O'Leary, who has never been one for holding his tongue, has lambasted French politicians for taking the country towards bankruptcy.
“I love France and the French people. I just hate the political class that so carefully destroys the French economy by thinking that you can react to globalization with protectionism,” Ryanair’s CEO Michael O’Leary said in an interview published on Sunday in the Journal du Dimanche.
"Look at the number of young talented French people who come to work in London or Dublin. If things do not change, France will end up bankrupt," O'Learysaid.
O’Leary was speaking four months after the Irish budget airline was ordered to pay €8.1 million ($10.3 million) in damages along with €200,000 in fines for paying workers under Irish contracts to save money on payroll and other taxes in breach of French labour law.
Social charges in France are at around 40-45 percent, compared to 10.75 percent in Ireland.
When asked if he considered the ruling as “harassment”, the CEO responded:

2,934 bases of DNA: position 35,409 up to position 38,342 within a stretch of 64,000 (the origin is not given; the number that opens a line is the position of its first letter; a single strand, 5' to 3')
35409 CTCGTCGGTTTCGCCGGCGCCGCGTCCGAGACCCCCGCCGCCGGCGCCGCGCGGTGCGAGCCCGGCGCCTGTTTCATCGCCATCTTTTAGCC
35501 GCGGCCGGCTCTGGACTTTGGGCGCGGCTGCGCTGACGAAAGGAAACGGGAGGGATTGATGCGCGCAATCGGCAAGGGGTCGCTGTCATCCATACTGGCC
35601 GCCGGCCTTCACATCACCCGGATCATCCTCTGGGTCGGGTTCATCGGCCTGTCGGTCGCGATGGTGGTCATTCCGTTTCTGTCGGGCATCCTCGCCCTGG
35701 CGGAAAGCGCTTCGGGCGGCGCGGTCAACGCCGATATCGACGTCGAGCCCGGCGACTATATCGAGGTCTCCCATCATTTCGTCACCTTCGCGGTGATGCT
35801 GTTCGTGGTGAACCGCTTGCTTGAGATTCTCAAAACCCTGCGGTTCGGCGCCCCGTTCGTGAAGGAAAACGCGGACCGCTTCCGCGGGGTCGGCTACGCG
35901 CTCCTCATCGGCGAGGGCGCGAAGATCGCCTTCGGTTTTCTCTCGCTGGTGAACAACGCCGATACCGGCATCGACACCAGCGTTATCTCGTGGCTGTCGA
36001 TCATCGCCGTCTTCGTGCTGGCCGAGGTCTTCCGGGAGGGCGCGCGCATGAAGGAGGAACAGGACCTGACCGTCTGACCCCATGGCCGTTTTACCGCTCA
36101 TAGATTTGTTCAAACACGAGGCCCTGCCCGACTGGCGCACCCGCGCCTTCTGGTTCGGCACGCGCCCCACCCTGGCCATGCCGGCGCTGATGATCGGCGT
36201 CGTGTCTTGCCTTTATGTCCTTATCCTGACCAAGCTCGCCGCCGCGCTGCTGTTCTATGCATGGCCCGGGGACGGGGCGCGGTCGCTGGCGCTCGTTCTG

“Everything has been done against us: investigations, trials, appeals at the level of the European Union for competition issues. I don’t see why we have to pay taxes in the countries where we operate and not in the country of the group that employs you."
O'Leary's lambasting of French labour practices and laws went on.
"Who would want to employ staff in France? Have you seen the tax rules and labour laws?," he said.
"We have staff in Spain, Italy, Germany, but not in France because of the crazy bureaucracy.
"Or to be more accurate, we have staff in Marseilles, but only six months a year. We employ them in seasonal jobs so as not to avoid the heavy legislation."
Unsurprisingly, French politicians did not take kindly to O’Leary’s comments.
In a tweet published on Sunday morning the president of the Socialist Group in the National Assembly Bruno Le Roux wrote: “He despises us and we, we despise his methods.”
Speaking on i Télé on Monday, the MP went further, accusing the airline of “borderline fraud” and criticizing what he described as its “contemptuous methods”.
The airline, he said wants to “go as far as possible to try to dodge social legislation to get to the to the other side”.
He added that “the French political class is mobilized for competitiveness, but also to guarantee a certain number of norms.”